Monday, May 31, 2010

a call to duty…


The above photo is from the Memorial Day services today in Fort Atkinson, Wisconsin, my home town.  I know most of the people in this photo.  I know their families and I know their friends.

These guys show up.  They show up for Memorial Day services.  They show up for Veterans Day.   They show up for deployments.  They show up for funerals.  They show up to decorate gravestones.  The show up in classrooms to talk about service.

For them, it’s not a choice.  It’s a duty.

For them, being an American isn’t an entitlement.  It’s something to be earned.  For them, being an American isn’t about paying someone else to fight your fight.  It’s about getting your hands dirty.   For them, being an American isn’t about waving the flag on the Fourth of July, but about honoring the flag everyday.


I’ve always felt that war is the result of a failure of leadership and diplomacy.  I’ve always felt that if the people in power had to lead our soldiers into battle, we might never see another war.  

But, I’ve never felt anything but respect, admiration, and thanks for our veterans and soldiers.    

Sunday, May 30, 2010



It is the VETERAN, 
not the preacher,
who has given us freedom of religion. 

It is the VETERAN, 
not the reporter, 
who has given us freedom of the press.

It is the VETERAN, 
not the poet, 
who has given us freedom of speech.

It is the VETERAN, 
not the campus organizer, 
who has given us freedom to assemble. 

It is the VETERAN, 
not the lawyer, 
who has given us the right to a fair trial. 

It is the VETERAN, 
not the politician, 
Who has given us the right to vote.

It is the
salutes the Flag,

This was sent to me earlier this week by a friend of mine.  I could not have said it better.  To those who have served, thank you.

Friday, May 28, 2010



Yesterday, I had the chance to be part of something very new and exciting. 

If you’ve been reading this blog, you know I’m mentoring a group of students at Savannah College of Art and Design.  Yesterday, they presented their final designs to me, and for them, their final exams.

The first time I went, they presented to me what they thought I wanted to see.  Their designs were clever.  But, I thought there was more to get.

So, we all sat down at the end of the last session and we talked about passion, not mine, but theirs.  I spoke to them about finding that thing inside them that wants them to do this.  I asked them to not be afraid of offending me, but to create their own voice.  I wanted them to represent their viewpoint, and the viewpoint of their peers, not mine.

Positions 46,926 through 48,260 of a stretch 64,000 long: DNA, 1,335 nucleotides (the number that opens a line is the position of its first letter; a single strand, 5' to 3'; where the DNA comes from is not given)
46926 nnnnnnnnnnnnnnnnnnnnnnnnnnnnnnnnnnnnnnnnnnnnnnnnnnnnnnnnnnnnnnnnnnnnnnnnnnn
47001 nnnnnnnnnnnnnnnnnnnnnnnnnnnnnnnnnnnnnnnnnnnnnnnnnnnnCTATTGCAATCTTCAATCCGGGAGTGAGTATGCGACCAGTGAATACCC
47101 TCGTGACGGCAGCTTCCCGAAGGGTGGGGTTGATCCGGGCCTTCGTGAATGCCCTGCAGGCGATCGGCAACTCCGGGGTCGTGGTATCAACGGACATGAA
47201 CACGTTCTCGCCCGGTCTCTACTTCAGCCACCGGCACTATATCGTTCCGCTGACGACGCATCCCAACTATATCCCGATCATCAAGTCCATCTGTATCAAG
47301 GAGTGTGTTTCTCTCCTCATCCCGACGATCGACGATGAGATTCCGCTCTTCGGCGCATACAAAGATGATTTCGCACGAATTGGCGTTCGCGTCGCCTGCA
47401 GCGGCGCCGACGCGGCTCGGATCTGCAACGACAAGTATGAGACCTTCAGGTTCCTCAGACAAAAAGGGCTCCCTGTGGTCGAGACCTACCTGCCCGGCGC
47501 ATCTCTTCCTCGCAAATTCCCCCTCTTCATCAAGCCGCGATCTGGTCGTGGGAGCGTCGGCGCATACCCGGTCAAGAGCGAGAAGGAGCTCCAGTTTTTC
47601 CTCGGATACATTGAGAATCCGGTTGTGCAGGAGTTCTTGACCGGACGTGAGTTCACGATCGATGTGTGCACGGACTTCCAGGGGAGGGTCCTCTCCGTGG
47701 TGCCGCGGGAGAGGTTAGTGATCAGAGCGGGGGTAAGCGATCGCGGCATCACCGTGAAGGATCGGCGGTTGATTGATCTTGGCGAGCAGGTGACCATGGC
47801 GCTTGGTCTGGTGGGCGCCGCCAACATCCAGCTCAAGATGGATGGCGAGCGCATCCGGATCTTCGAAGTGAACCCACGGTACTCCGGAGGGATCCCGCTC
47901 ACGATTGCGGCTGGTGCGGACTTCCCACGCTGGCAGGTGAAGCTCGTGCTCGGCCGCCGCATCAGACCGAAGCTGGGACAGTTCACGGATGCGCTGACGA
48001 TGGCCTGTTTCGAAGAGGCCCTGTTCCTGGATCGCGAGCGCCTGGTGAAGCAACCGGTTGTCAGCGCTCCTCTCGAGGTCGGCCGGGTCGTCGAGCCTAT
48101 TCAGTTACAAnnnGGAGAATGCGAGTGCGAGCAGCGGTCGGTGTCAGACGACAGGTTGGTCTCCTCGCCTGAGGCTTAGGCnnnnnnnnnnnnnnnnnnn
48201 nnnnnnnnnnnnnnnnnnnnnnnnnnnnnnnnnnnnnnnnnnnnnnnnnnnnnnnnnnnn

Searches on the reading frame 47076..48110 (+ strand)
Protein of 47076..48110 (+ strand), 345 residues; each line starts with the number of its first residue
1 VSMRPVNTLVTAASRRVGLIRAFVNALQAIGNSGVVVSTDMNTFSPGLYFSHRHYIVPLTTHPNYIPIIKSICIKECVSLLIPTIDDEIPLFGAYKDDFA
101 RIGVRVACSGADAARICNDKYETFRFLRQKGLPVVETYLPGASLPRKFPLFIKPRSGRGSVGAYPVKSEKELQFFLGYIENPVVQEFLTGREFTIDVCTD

The deal was, if they came to me with original thinking in designs, that can be produced in our factories, and could have broad appeal, I would make sure they would be made.  They did.  I will.

I spoke with a major retailer after the meeting.  He agreed, the idea was intriguing, to be able to be the seller of first designs of the next generation of designers for the next generation of consumers.  And then, it came to me; we’ll call it FIRSTDESIGN.

So, when you see something out in the future called  FIRSTDESIGN, you know how it happened.

Wednesday, May 26, 2010

a ripple in the water….

So, here’s the point of this little trilogy.  Each life is important.  Each of us makes a ripple in the water that extends beyond our little space.

With the rise of technology, our lives are changing by the minute.  Bytes turn into kilobytes, then megabytes, then gigabytes and so on.  We have the ability to keep information.

So, why does the gravestone still have the starting and ending dates, with the dash in between, and maybe a little something?   Can a whole life be defined that way, by a dash and a memo?

Could we start to remember the person below the ground in a different way,  or better yet, not bury that person under ground and have their life story told through technology?

Wouldn’t it be great to have sort of a webpage celebrating the life of someone we loved instead of death and staring at plot of grass?   Wouldn’t it be great if our family and friends are remembered by how they are connected to our lives in pictures and words?

As our population grows, there will be an obligation of our generation, and generations to come, not to selfishly take up the land where we would be buried, without regard for the needs of  future generations.

The future cemetery can be something completely different.  It could be a small building lending the proper respect, with maybe a garden and walking path.  We could look up our loved ones in a database and read and learn and remember like you might in a museum.

And then, our name could be inscribed on a wall, much like the Vietnam Memorial to leave that permanent mark that we all seem to crave.

How cool would that be?

Tuesday, May 25, 2010

the dash….

The Dash Poem
by Linda Ellis
I read of a man who stood to speak
At the funeral of a friend
He referred to the dates on her tombstone
From the beginning to the end

He noted that first came the date of her birth
And spoke the following date with tears,
But he said what mattered most of all